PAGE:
The federal government has said it is considering granting “alternate entry” to Australians returning from overseas if they can prove they have already been vaccinated for the virus, AAP reports.
“The Australian government is considering mechanisms for recognising an international immunisation certificate for Covid-19 and potential alternate entry and quarantine arrangements for returning Australians who may have been vaccinated if it is safe to do so,” a health department spokesman told the Sydney Morning Herald in a report published on Wednesday.
at 9.41pm GMT
On Tuesday night NSW Health issued alerts for multiple new venues including two churches in Wollongong.
Anyone who visited the St Nektarios Greek Orthodox church on Sunday 27 December between 9am and 10.15am, and the Holy Cross Greek Orthodox church on Sunday 27 December between 10.30am and 11am must get tested immediately and self-isolate until they receive further advice from NSW Health.
Authorities had previously warned places of worship were a high-risk venue for transmission as the virus can spread from singing indoors.
Alerts were also issued for several shops in Figtree, a suburb of Wollongong.
All venue alerts can be found here:
There were reports of long queues at testing centres in Wollongong – the city about 70km south of Sydney – on Tuesday after Gladys Berejiklian revealed authorities were racing to understand how a resident of the city contracted coronavirus without having visited northern beaches, the centre of Sydney’s cluster.
at 9.40pm GMT
Australia has experienced the biggest expansion of casual employment in the country’s history, according to new analysis that suggests the economic impact of the Covid-19 pandemic has been “starkly unequal”.
My colleague Daniel Hurst has the story here:
Interestingly, the Australia Institute analysis also found that about one in three Australians want to continue minimising how much they travel for work, according to its survey into which Covid-19 related behaviours Australians hope to retain post-pandemic.
Retaining less work travel, which in turn means less traffic and pollution, was the top answer, selected by 35% of the 1,018 respondents.
Retaining increased funding for mental health and family violence services was selected by 33% of respondents, and keeping working from home arrangements, selected by 32% of respondents.
Normalising not going to work when sick was chosen by 28% of respondents, and lower population growth (due to restricted immigration) was selected by 26% of respondents.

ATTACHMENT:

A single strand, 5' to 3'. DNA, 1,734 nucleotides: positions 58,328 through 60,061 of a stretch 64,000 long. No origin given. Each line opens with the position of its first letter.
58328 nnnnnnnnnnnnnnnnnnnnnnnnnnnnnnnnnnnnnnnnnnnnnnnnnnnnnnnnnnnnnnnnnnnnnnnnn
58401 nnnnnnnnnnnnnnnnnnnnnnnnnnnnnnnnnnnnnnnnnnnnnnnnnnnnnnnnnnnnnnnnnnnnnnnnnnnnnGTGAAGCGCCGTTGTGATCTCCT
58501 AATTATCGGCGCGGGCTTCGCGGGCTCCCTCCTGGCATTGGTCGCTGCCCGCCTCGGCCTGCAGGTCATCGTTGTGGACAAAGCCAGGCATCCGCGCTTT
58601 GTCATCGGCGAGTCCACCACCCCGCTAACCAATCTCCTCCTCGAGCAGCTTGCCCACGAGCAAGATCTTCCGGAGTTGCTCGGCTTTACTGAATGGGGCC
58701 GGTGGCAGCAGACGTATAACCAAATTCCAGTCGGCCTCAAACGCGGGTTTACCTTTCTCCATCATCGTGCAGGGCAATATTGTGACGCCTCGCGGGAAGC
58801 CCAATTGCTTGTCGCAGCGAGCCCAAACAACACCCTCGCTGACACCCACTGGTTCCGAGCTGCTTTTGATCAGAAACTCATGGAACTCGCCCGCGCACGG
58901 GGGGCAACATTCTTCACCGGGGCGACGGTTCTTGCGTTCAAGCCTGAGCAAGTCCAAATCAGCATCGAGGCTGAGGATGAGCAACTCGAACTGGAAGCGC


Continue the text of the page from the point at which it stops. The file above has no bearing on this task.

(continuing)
The least popular option was to keep the gas led-recovery, selected by only 6%.
Ben Oquist, executive director of the Australia Institute, said:
Tellingly, last on Australians’ wish-list for the new year is the Government’s much-vaunted ‘gas led recovery’ which only 6% of Australians selected as something they’d like to keep from 2020.
at 9.17pm GMT
Good morning, and welcome to the Australia news live blog for 30 December. I’m Elias Visontay. Here’s what’s making news this morning.
-The New South Wales premier, Gladys Berejiklian, has foreshadowed further tweaks to restrictions as “the [coronavirus] threat of greater Sydney is almost becoming as equal to parts of the northern beaches”. Health authorities in her state are urgently trying to understand how a Wollongong resident contracted Covid-19 despite not having visited the northern beaches – the centre of Sydney’s cluster.
-Berejiklian will announce that at least three new locally acquired cases outside of the northern beaches – including the Wollongong case – were detected in the 24-hour period to 8pm on Tuesday, when she provides her Covid-19 daily update, expected at 11am.
-Australia has experienced the biggest expansion of casual employment in the country’s history, according to new analysis that suggests the economic impact of the Covid-19 pandemic has been “starkly unequal”.
-The SCG will host the third cricket Test against India after Cricket Australia deemed it safe to play in Sydney.
–Anthony Albanese is putting Labor on an election footing for 2021, with a new push to rally the party’s grassroots members for the forthcoming federal campaign.
–Victorians are being urged not to venture into Melbourne’s CBD to celebrate New Year’s Eve unless they have a booking.
If you want to get in touch, please send me an email to email@example.com or get in touch via Twitter @eliasvisontay.
at 9.14pm GMT